a loop detection module configured to broadcast loop detection frames to ports of the dumb switch to detect a port receiving a loop detection frame indicative of a loop condition occurrence at the port; and
an indicator operatively connected to the port and configured to indicate the occurrence of the loop condition allowing a user to identify the port having the loop condition.
2. The loop detection apparatus as recited in claim 1, further comprising:
loop detection logic unit operatively connected to the port to determine whether the loop condition exists at the port by comparing an identifier of the loop detection frame received with a registered identifier, wherein the detection logic unit determines that the loop condition occurs at the port when the identifiers match and the loop detection frame is received at the port.
3. The loop detection apparatus as recited in claim 2, wherein the loop detection logic unit triggers a diode corresponding to the port experiencing the loop condition to notify the user that the loop condition occurs at that port.
4. The loop detection apparatus as recited in claim 2, wherein each loop detection frame comprises a broadcast bit (BCST) as a destination address (DA) so that the loop detection frame is transmitted to all ports, a multicast address (Mcast_SA) bit as a source address, a proprietary header, and the identifier.
5. The loop detection apparatus as recited in claim 1, further comprising:
an alarm operatively connected to each port of the dumb switch triggered to generate an audio signal upon the occurrence of the loop condition allowing the user to identify the port having the loop condition, wherein the indicator comprises a light emitting diode (LED).
6. The loop detection apparatus as recited in claim 1, further comprising:
a loop detection logic unit associated with the port and configured to detect the port receiving a broadcasted loop detection frame, to extract the module identifier from the broadcasted loop detection frame, to compare the module identifier and the registered module identifier, and, when the module identifier of the broadcasted loop detection frame matches the registered module identifier, to detect the port receiving the broadcasted loop detection frame indicative of a loop condition occurrence at the port; and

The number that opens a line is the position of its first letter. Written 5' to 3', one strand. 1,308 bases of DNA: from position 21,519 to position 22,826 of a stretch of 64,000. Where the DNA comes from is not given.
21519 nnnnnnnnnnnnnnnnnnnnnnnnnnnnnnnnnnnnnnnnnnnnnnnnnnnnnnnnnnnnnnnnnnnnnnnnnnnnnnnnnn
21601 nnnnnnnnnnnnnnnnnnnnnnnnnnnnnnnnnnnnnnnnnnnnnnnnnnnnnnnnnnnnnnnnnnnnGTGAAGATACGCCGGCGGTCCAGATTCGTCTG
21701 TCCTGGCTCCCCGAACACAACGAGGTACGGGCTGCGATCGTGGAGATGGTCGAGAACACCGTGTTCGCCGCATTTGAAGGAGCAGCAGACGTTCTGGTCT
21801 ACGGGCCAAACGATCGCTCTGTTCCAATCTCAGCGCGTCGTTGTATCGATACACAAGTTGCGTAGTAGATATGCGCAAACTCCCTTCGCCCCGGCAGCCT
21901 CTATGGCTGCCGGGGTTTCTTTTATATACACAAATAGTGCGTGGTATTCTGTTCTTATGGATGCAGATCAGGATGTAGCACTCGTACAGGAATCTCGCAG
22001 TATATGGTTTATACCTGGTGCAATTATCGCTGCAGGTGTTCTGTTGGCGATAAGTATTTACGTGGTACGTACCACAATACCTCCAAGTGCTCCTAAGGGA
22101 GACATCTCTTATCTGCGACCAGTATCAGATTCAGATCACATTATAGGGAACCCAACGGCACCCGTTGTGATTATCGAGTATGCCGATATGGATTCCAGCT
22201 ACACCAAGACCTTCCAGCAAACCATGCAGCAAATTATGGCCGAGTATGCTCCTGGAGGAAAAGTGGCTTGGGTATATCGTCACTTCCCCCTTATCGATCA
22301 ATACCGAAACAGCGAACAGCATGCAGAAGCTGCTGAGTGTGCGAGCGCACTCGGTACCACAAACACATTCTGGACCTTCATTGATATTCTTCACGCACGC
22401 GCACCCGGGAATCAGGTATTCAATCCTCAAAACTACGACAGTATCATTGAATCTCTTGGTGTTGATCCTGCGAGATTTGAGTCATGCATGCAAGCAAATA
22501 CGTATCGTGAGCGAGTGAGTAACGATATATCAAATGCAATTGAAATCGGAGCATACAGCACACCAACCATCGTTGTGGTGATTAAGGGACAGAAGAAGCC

a light emitting diode (LED) operatively connected to the port configured to flash upon the occurrence of the loop condition allowing a user to identify the port having the loop condition.
7. The loop detection apparatus as recited in claim 1, wherein the loop detection module is further configured to set a programmable period of time to broadcast the loop detection frames, to create two virtual queues, and to provide a pointer to output the loop detection frames at a high priority using one of the queues.
8. The loop detection apparatus as recited in claim 3, wherein the port is configured to receive the broadcasted loop detection frame at a high priority.
9. The loop detection apparatus as recited in claim 3, further comprising:
an LED reset timer in the loop detection logic unit in the loop detector module for each port to count a preset time period to guarantee that the loop condition has been resolved.
10. A loop detection apparatus for a dumb switch, comprising:
loop detection means for broadcasting loop detection frames to ports of the dumb switch to detect a particular port receiving a loop detection frame indicative of a loop condition occurrence at the port; and
light emitting means operatively connected to the port and triggered to indicate the occurrence of the loop condition allowing a user to identify the port having the loop condition.
11. The loop detection apparatus as recited in claim 10, further comprising:
loop detection logic means operatively connected to the port for determining whether the loop condition exists at the port by comparing an identifier of the loop detection frame received with a registered identifier, wherein the detection logic means determines that the loop condition occurs at the port when the identifiers match and the loop detection frame is received at the port.
12. The loop detection apparatus as recited in claim 11, wherein the loop detection logic means triggers a diode corresponding to the port experiencing the loop condition to notify the user that the loop condition occurs at that port.